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AI in medical devices and regulatory monitoring
The healthcare industry generates a significant amount of data through the delivery of routine care. Harnessing this data through AI as Medical Devices (AIaMD) could improve patient experience, produce better health outcomes and reduce healthcare cost pressures, write Tahir Rizvi and savannah day in Change control in the age of artificial intelligence. However, AIaMDs are able to “learn” from actual performance and over time and may provide a different outcome than originally allowed for a given set of inputs. At the same time, regulatory frameworks have remained relatively unchanged. Regulators have therefore shifted to a total product life cycle (TPLC) approach, resulting in recent regulatory updates to major global medical device standards that place greater emphasis on feedback loops since the post-market surveillance through design and development. current thinking on activating a TPLC approach for AIaMDs, with a particular focus on pre-determined change control plans in the US as well as the UK and EU.
In IA in knowledge management in regulatory monitoring: A primer, Valerie Limasi, Jingming Yuan, Sheila Galan, Krish Perumal, and Amin Osmani discuss how recent advancements in AI can be applied to support and expand regulatory intelligence functions, including knowledge management and precedent research. They introduce the concepts of natural language processing and computer vision, the two main areas of AI that can be applied to various IR functions. The adoption of AI in regulatory intelligence functions will expand and automate workflows by helping to differentiate relevant content from irrelevant content, speed up research processes and support data collection. These large-scale analyzes of regulatory processes and pathways can be performed more efficiently and facilitate collaboration around improving regulatory policies and practices.
Synthetic data, big data and data ecosystems
Synthetic data is artificial data that mimics the properties and relationships of real data. They show promise for facilitating data access, validation and benchmarking, addressing missing data and undersampling, sample boosting, and creating control arms in clinical trials, write Myles Auction and colleagues, John Ordish and Richard Branson, from the UK Medicines and Health Products Regulatory Agency. In Synthetic Data and AI Medical Device Innovation, Assessment, and Regulation, the authors describe the agency’s current research into developing high-fidelity synthetic data to develop its regulatory position on AI medical devices. AI trained on synthetic data and on synthetic data as a tool for validation and benchmarking of AI medical devices.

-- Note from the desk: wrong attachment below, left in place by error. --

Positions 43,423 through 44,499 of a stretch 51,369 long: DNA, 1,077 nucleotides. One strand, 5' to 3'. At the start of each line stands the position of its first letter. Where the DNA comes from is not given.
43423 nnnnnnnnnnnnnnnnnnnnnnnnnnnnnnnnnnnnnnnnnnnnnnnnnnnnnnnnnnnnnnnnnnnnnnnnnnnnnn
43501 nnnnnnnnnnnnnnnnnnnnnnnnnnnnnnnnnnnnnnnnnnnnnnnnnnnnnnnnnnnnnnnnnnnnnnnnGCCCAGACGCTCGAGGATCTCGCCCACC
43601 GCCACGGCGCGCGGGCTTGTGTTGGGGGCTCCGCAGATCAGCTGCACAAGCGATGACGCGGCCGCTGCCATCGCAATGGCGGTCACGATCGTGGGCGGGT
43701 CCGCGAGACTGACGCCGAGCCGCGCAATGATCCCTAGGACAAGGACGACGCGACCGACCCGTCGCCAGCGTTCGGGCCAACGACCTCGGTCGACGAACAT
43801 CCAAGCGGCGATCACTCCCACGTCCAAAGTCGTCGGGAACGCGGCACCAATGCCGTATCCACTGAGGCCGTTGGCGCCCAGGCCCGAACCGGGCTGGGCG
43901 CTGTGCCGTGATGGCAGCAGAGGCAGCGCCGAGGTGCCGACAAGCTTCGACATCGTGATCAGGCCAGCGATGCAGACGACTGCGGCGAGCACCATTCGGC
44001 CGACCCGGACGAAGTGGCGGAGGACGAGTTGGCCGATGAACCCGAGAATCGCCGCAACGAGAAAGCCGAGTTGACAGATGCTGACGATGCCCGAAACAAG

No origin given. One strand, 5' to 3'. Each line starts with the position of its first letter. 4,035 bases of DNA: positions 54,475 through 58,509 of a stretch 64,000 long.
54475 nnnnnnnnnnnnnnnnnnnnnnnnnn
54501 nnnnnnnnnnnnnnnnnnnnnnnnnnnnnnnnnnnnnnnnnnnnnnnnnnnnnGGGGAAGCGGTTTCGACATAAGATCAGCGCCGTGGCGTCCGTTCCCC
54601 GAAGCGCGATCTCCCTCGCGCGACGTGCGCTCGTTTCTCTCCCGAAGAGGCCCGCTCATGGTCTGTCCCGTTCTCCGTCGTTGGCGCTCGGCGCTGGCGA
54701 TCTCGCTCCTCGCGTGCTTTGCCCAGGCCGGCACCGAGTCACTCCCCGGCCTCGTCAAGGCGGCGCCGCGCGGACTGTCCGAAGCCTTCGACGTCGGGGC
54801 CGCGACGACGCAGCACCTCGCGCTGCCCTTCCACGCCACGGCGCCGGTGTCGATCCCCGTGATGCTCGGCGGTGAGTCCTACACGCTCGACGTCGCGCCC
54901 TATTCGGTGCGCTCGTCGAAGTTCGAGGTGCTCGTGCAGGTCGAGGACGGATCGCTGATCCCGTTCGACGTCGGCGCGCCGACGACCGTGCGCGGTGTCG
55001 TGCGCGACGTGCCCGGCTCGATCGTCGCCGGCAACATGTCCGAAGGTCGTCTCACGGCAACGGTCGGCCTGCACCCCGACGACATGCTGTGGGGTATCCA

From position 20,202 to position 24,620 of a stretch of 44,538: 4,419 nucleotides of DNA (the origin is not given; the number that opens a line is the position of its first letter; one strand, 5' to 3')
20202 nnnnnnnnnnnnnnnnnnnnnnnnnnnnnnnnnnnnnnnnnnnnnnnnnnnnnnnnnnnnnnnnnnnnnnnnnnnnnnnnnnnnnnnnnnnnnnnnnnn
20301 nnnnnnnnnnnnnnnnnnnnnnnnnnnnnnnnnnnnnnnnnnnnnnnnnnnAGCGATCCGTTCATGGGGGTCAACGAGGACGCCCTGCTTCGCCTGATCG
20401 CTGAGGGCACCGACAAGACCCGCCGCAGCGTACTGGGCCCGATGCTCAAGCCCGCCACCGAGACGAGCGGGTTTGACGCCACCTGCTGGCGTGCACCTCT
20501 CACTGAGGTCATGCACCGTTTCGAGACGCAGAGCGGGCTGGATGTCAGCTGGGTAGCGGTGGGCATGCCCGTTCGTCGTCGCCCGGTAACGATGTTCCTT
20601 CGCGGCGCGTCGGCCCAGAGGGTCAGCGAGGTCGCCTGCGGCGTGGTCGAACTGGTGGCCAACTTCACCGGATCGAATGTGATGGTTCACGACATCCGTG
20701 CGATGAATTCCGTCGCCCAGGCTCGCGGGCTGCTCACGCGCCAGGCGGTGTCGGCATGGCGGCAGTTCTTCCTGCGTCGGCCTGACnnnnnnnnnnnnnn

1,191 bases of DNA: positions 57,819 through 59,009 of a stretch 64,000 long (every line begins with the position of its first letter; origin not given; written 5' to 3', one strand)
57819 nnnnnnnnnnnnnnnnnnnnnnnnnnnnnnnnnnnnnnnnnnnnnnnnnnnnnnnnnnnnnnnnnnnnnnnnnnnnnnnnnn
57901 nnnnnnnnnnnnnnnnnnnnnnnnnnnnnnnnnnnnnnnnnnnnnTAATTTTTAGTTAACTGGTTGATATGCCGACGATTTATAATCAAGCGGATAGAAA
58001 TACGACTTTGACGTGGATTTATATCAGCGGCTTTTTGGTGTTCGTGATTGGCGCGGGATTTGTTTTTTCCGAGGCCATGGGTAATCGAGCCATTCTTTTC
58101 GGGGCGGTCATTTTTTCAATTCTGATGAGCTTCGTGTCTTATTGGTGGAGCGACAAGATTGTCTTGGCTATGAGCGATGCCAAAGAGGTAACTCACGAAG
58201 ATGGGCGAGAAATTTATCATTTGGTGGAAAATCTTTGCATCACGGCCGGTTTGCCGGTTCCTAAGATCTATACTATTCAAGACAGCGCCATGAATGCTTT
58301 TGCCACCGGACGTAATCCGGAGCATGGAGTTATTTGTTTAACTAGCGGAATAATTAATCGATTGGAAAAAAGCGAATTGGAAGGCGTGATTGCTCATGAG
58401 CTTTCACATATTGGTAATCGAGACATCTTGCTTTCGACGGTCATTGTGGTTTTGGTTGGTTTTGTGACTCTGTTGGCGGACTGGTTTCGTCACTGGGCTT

Wael William Diab chairs SC 42, the technical subcommittee for AI of the ISO/IEC joint technical committee 1. In Transforming Industry and Society through Beneficial AI, he describes the work of SC 42, which aims to develop and maintain standards for AI and promote their adoption. Diab describes the subcommittee’s ecosystem approach, which looks at emerging requirements from various perspectives, such as regulatory, business, society, and ethics. The sub-committee assimilates these requirements, translates them into technical requirements and develops horizontal deliverables applicable in all sectors of the industry.
Renee Matthews, Editor-in-Chief, is responsible for RF Quarterly and Regulatory Focus articles. She can be contacted at email@example.com
Acknowledgement I thank the following colleagues for their help in preparing and publishing this issue: Art Director Simon Fong and Graphic Designer Ericka Nguyen; designer Connie Hameedi; Denise Fulton and Laura Loria for editorial support and guidance; Nicole Duran and Ryan Connors for marketing support; and Ravi Gaddipati for web production assistance.
Quote Matthews R. Introduction: Regulatory History. RF Quarterly. 2022;2(4):1-2. Published online December 9, 2022. https://www.raps.org/news-and-articles/news-articles/2022/9/introduction-regulatory-strategy
To be published in RF Quarterly in 2023
- Patient-Centred Regulatory Practice (March)
- Global Health and Regulatory Authorities (June)
- Leadership (September; issue printed until 2023 Convergence)
- Convergence RAPS 2023 (December)
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